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Leopard Lacewing (f)

Cethosia cyane

Description:

Another visitor to the garden

Notes:

For an image of a male Leopard Lacewing on the same day & spotting - http://www.projectnoah.org/spottings/773...

1 Species ID Suggestions

Leopard Lacewing
Cethosia cyane Cethosia cyane


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10 Comments

VivBraznell
VivBraznell 9 years ago

Hi dandoucette! I've taken you advice and joined some missions, just waiting for some rainy days and spare time to add my spottings.
Whereabouts in Thailand are you heading in February?

DanielePralong
DanielePralong 9 years ago

Hi Viv, yes, you've cracked it! Now you can also put a link on the male spotting to link to the female.

VivBraznell
VivBraznell 9 years ago

Okay Daniele. I think I've cracked it, but could you just check to see that I've have done it correctly please? Thanks : )

VivBraznell
VivBraznell 9 years ago

@ Daniele Right! The two spottings were within a minute of each on the same tree, so if I show them as seperate spottings how do I show a link please?

dandoucette
dandoucette 9 years ago

Amazing butterfly! You have a lot of great spottings Viv. I would joining some missions and adding these to it. You could join the Butterflies and Moths of the World, International Spider Survey and Bird of the worlds, just to get started. It's easy to go to the Missions page and choose which missions you would like to join and then editing your spottings to add them to the missions. I look forward to more postings from Thailand. I'm actually headed there by around February.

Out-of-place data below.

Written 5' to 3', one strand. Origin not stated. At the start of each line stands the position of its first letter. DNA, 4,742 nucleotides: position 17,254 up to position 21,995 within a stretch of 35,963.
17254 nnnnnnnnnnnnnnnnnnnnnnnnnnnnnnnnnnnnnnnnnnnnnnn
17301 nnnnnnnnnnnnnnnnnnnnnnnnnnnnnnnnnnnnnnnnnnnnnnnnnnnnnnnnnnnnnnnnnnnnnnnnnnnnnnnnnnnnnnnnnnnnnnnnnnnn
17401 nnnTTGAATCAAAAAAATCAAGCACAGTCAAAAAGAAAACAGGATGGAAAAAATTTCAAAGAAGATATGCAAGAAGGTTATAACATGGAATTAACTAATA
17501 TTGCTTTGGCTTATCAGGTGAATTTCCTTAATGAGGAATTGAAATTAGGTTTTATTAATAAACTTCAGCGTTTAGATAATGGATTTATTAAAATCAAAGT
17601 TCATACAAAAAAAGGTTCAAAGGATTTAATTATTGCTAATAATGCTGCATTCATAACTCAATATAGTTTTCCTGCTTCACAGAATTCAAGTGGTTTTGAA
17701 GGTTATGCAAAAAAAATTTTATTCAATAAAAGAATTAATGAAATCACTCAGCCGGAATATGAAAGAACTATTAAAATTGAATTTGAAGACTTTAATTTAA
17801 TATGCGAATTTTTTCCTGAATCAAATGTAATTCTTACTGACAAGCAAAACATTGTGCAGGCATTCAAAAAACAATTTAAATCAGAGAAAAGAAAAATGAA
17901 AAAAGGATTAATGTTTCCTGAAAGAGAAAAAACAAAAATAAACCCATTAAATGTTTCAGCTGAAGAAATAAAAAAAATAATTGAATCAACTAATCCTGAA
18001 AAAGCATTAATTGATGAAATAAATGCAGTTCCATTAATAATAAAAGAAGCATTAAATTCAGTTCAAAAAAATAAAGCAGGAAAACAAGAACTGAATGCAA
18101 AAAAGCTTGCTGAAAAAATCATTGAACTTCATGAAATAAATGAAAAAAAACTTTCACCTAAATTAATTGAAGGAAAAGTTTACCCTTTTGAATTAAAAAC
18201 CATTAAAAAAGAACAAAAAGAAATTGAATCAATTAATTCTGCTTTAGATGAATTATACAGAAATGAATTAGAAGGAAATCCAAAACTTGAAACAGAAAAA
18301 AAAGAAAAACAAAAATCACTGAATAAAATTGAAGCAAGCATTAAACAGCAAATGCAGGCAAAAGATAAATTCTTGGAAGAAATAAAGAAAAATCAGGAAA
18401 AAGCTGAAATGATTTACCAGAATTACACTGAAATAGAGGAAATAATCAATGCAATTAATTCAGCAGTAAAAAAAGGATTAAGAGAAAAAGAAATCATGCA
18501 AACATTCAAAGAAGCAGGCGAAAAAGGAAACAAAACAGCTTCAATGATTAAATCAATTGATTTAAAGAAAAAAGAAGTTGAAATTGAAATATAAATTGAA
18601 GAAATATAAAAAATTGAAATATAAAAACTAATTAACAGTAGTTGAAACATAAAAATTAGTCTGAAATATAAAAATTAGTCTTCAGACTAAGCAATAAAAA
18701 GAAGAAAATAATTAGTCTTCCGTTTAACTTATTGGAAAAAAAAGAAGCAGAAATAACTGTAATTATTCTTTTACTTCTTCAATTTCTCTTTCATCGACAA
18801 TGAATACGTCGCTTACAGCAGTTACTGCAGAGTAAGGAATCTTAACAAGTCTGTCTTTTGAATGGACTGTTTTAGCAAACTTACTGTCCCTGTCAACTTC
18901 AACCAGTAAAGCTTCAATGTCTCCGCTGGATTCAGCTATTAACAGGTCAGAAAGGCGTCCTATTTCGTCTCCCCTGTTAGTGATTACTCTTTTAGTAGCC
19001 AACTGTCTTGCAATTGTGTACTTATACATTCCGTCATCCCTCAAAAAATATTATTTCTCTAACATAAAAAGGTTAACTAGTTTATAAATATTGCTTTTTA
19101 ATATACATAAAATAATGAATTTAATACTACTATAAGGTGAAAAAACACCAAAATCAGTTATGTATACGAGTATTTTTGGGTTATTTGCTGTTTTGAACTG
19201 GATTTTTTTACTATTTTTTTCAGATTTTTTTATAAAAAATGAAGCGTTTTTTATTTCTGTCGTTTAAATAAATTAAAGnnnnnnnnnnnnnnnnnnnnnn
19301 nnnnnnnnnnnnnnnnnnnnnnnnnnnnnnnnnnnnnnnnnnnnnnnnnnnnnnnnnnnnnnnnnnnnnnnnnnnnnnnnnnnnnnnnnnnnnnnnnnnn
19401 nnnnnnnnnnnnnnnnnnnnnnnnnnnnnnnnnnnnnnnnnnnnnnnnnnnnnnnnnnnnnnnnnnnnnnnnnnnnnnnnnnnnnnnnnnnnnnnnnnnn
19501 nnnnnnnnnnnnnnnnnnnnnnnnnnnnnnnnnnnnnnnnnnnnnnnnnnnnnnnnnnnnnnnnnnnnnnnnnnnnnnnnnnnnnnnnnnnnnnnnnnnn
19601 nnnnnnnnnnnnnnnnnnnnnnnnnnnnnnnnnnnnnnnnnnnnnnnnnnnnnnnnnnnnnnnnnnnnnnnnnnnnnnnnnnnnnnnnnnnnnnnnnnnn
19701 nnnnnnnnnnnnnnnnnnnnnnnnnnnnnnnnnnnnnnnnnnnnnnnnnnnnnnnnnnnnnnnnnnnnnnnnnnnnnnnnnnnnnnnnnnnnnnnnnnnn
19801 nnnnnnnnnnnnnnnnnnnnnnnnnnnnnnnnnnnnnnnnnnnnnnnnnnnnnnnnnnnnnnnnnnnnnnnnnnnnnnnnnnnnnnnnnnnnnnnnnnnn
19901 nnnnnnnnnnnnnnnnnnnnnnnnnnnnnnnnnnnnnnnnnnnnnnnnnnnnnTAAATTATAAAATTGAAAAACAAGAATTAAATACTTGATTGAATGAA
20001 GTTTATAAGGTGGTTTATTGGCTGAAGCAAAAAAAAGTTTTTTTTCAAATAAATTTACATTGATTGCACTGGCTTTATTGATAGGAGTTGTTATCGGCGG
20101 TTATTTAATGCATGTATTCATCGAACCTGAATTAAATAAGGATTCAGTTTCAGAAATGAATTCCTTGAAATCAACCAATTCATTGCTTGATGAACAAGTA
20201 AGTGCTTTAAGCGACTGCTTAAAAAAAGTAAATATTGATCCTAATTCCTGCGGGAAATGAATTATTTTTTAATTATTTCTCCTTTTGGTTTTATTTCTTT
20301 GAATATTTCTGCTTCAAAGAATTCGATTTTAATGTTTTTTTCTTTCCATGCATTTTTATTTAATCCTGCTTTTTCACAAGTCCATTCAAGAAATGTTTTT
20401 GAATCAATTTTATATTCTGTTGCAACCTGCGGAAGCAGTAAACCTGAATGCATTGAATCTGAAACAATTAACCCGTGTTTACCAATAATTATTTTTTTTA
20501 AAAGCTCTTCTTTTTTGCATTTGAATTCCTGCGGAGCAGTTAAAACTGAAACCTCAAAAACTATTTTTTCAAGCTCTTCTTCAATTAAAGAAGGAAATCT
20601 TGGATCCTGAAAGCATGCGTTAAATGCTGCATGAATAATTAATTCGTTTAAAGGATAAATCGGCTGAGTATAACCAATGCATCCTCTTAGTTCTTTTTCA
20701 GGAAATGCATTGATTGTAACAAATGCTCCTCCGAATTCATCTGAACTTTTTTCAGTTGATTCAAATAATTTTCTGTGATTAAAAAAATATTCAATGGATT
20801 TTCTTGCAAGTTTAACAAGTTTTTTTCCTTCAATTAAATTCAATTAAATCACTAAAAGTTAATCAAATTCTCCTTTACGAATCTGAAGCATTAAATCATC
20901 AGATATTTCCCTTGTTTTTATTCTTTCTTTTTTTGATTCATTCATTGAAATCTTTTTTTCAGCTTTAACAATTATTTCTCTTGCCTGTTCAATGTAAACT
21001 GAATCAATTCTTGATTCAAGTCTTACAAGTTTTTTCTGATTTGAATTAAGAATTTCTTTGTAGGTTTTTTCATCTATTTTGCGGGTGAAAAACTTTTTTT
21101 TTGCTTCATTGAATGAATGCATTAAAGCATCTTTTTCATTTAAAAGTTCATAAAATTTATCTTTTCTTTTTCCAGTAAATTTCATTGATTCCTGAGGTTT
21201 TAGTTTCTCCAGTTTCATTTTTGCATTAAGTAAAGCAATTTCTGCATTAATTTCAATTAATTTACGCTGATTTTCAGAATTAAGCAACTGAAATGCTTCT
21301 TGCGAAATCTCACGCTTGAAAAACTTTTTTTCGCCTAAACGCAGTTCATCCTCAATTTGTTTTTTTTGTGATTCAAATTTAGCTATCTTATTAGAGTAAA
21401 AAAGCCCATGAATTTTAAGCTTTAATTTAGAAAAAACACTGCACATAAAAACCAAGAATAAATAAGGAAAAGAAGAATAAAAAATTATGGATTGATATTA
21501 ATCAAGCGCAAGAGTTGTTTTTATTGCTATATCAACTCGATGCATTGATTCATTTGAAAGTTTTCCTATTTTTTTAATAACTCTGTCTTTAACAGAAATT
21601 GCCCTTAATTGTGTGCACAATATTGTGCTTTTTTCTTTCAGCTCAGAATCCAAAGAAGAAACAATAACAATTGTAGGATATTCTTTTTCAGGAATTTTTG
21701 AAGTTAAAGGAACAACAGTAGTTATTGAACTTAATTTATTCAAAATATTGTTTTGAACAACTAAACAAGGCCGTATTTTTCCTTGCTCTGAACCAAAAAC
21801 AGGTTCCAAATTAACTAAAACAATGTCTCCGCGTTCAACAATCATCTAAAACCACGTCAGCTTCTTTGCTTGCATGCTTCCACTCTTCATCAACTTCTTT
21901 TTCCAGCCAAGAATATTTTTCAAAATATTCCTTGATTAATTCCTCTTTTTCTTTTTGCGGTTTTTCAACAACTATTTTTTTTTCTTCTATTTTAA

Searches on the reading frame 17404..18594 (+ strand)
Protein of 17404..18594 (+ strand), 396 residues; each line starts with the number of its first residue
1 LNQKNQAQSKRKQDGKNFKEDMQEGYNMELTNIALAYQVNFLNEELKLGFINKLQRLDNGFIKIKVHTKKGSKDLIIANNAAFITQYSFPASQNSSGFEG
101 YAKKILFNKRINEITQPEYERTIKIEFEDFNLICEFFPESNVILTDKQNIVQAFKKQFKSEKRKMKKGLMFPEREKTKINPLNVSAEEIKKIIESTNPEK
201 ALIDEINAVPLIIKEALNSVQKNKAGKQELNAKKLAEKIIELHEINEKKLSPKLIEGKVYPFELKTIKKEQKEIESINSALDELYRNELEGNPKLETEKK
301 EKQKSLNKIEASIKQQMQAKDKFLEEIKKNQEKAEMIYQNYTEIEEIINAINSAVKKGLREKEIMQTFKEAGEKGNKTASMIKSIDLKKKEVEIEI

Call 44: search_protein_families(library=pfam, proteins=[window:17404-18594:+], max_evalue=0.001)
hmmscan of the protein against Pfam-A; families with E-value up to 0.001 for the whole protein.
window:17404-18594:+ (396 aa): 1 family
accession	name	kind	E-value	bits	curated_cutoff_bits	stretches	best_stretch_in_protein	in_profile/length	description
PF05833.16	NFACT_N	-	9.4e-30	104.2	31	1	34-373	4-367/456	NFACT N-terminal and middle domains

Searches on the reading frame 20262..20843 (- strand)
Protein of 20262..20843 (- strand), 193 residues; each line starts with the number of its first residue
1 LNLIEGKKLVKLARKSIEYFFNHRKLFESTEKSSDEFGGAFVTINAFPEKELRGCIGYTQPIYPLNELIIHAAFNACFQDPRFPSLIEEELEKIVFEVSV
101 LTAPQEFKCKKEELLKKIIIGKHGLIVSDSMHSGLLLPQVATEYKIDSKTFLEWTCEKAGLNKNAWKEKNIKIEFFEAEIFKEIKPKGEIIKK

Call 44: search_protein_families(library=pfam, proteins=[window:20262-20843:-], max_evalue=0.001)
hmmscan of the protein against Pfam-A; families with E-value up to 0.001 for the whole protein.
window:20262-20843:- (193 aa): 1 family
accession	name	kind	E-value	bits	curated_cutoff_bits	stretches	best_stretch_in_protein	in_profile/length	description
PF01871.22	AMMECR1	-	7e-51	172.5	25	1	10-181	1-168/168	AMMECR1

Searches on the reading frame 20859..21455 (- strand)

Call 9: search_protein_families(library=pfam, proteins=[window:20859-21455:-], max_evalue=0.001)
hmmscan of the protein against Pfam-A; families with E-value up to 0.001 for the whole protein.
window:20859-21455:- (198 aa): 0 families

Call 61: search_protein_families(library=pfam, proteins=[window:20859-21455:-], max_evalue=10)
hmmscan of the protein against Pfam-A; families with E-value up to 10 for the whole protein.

DanielePralong
DanielePralong 9 years ago

Viv, ideally yes, there should be separate spottings for each organism. But there are cases where this is not necessarily the best option (as for instance if you see a herd/group of animals or 2 species interacting with each other). In your case I suggest 2 possibilities: a) if you spotted the 2 butterflies on the same day and in the same area/plants of the garden, you could group them as one spotting; b) if you spotted them on separate days, or different areas, have 2 spottings, but provide a link to the other spotting in each spotting, as it is nice to know what the male/female of the same species looks like, especially when there is so much sexual dysmorphism.

VivBraznell
VivBraznell 9 years ago

@ Daniele. Should it be a seperate spotting for each of these butterflies then?

VivBraznell
VivBraznell 9 years ago

Hi Sharshora! There was no garden when we moved into the house on Koh Samui as it had just been built. I made the garden over a period of 8 years. I love plants and many of them were completely new to me coming from England so it was a very exciting time for me. And of course the plants brought the wildlife in. We have now moved to the mainland and renting a house where I have created a new flower garden but also surrounded by a mature fruit garden so many of the same butterflies & birds are here but also new and exciting insects etc., plus there are paddy (rice) fields quite close by and there is lots of wildlife activity there. : )

Sharshora
Sharshora 9 years ago

VivBraznell your garden is wonderful it have many weird and beautiful plants and animals youare soo lucky^-^

DanielePralong
DanielePralong 9 years ago

Viv, this is the female. Your other leopard lacewing is the male.

VivBraznell
Spotted by
VivBraznell

Ko Samui#nakhon Si Thammarat, Thailand

Spotted on Oct 16, 2009
Submitted on Nov 4, 2011

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